"Mr. [Bill] Clinton … said he supported the ultimate wisdom of a borderless world for people and for trade."
"Open borders to all:" Clinton Garry Barker, Melbourne Age 9-11-2001
"I think the nation-state is finished."
Robert Bartley Editor, Wall Street Journal Mid-1995
I sit in one of the dives On Fifty-second Street
Uncertain and afraid
As the clever hopes expire
Of a low dishonest decade:
Waves of anger and fear
Circulate over the bright
And darkened lands of the earth,
Obsessing our private lives;
The unmentionable odor of death
Offends the September night
W.H. Auden September 1, 1939
All changed, changed utterly
W.B. Yeats Easter 1916
The clever hopes of the low dishonest decade that began in the complacency following the glorious but painless triumphs of the Gulf War and the fall of the Soviet Union expired on Tuesday, September 11, 2001.
There may be no better memento of the deadness of that decade's delusions than an article that appeared in an Australian newspaper that very morning, yet now seems as faded and fatuous as an account of Wendell Wilkie's One-World campaign.
"[Bill Clinton] discussed the immigration issue in Australia and he took a position on it," said Tom Hogan, president of Vignette Corporation, host of the exclusive forum. "The [former] president believes the world will be a better place if all borders are eliminated - from a trade perspective, from the viewpoint of economic development and in welcoming [the free movement of] people from other cultures and countries," Mr. Hogan said. Mr. Clinton showed an understanding of the political problems Australia faced, but said he supported the ultimate wisdom of a borderless world for people and for trade. [Emphasis added].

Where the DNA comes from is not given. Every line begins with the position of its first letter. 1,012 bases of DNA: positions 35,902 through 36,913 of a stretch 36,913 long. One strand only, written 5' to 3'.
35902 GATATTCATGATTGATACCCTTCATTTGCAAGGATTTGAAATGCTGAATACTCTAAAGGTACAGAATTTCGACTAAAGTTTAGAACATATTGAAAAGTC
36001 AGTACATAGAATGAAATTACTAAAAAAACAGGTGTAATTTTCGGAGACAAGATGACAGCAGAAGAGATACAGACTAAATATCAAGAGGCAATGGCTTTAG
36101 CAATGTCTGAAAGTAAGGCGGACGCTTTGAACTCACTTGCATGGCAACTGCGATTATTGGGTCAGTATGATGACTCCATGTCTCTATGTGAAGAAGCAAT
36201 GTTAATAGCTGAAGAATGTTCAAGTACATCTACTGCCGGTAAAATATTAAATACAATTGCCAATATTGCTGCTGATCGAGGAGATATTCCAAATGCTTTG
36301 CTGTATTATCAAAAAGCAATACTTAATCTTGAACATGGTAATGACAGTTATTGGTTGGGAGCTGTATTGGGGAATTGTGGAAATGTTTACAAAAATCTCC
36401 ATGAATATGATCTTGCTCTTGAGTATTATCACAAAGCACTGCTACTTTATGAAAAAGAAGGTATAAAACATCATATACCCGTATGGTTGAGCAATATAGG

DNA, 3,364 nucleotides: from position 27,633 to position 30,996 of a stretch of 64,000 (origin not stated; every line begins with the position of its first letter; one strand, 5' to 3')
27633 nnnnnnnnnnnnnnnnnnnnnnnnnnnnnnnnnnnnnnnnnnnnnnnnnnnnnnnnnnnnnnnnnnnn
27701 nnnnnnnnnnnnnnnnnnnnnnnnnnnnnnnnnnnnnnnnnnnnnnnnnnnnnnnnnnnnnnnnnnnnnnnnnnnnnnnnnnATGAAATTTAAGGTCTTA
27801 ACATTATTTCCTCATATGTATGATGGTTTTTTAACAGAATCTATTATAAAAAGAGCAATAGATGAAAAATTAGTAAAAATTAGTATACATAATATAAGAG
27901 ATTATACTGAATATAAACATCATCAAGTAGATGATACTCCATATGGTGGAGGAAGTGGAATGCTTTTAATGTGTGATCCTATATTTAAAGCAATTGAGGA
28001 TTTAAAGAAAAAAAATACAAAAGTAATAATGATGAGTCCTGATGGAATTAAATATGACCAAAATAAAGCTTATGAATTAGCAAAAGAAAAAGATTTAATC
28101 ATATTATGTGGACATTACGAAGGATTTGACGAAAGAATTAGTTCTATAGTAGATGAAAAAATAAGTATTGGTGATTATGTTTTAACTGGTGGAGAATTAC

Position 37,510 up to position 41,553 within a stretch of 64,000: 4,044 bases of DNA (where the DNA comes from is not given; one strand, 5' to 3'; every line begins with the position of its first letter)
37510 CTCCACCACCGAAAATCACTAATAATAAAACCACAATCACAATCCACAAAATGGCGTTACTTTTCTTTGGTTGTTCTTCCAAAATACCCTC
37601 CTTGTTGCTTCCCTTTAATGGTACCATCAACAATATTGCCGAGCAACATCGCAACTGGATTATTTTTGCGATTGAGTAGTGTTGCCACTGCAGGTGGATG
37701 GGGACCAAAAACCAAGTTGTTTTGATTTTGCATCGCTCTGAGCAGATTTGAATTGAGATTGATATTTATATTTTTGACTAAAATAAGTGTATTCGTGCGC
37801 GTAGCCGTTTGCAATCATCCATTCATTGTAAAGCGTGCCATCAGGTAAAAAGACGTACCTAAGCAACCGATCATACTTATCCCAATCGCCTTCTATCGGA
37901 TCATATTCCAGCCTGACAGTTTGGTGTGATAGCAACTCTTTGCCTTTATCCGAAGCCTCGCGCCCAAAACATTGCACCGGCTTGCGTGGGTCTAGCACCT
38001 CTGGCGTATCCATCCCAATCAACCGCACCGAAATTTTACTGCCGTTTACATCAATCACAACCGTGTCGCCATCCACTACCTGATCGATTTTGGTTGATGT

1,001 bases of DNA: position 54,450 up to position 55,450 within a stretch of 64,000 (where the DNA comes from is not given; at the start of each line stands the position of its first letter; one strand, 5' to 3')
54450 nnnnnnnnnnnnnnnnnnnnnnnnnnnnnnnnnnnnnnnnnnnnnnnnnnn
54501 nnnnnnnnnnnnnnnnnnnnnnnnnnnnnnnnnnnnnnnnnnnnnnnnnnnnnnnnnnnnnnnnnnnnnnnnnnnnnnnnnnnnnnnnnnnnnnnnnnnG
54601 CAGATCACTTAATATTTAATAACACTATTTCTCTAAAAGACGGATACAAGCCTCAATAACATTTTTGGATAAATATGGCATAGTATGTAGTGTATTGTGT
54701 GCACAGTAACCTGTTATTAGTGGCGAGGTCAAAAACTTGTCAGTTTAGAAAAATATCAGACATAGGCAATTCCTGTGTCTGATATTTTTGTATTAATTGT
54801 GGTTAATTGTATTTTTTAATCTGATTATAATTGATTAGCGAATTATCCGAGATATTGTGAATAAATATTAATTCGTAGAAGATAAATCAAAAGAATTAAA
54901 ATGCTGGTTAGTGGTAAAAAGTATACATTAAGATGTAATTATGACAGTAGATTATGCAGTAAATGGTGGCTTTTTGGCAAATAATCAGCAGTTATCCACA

That day was to bring us a foretaste of the "ultimate wisdom of a borderless world."
In response to the attacks, supposedly post-nationalist Americans united in one vast surge of that most unfashionable of emotions, patriotism. Watching 350 firemen run into the collapsing World Trade Center towers to die heroes' deaths, we born-again patriots instantly grasped - after a decade of low dishonest assurances that we should put our trust in UN Conferences or foreign presidentes or globalized markets - the simple but stern law of national survival, "We must love one another or die," love one another enough to sacrifice for our nation, even unto death.
It now seems unimaginably long ago, but it has only been days since the Great and the Good, whether Clinton or Clinton-Basher-in-Chief, were publicly trumpeting their smug dreams for - and bemoaning their subjects' benighted resistance to - the Brave New Borderless World.
All changed, changed utterly …
Our headline comes from a poem by the very unfashionable Rudyard Kipling. "Copybook" is British for "notebook." "Headings" refers to traditional proverbs or other ancient truths that teachers long ago assigned their students to write essays about. The moral is that unfashionable truths can't be repressed – not even by "the Gods of the Market-Place," believed to be an early reference to the Wall Street Journal Editorial Page and libertarians (excepting, of course, for our paleolibertarian friends). For the complete poem, click here.
[Steve Sailer [email him] is founder of the Human Biodiversity Institute and
movie critic for
September 14, 2001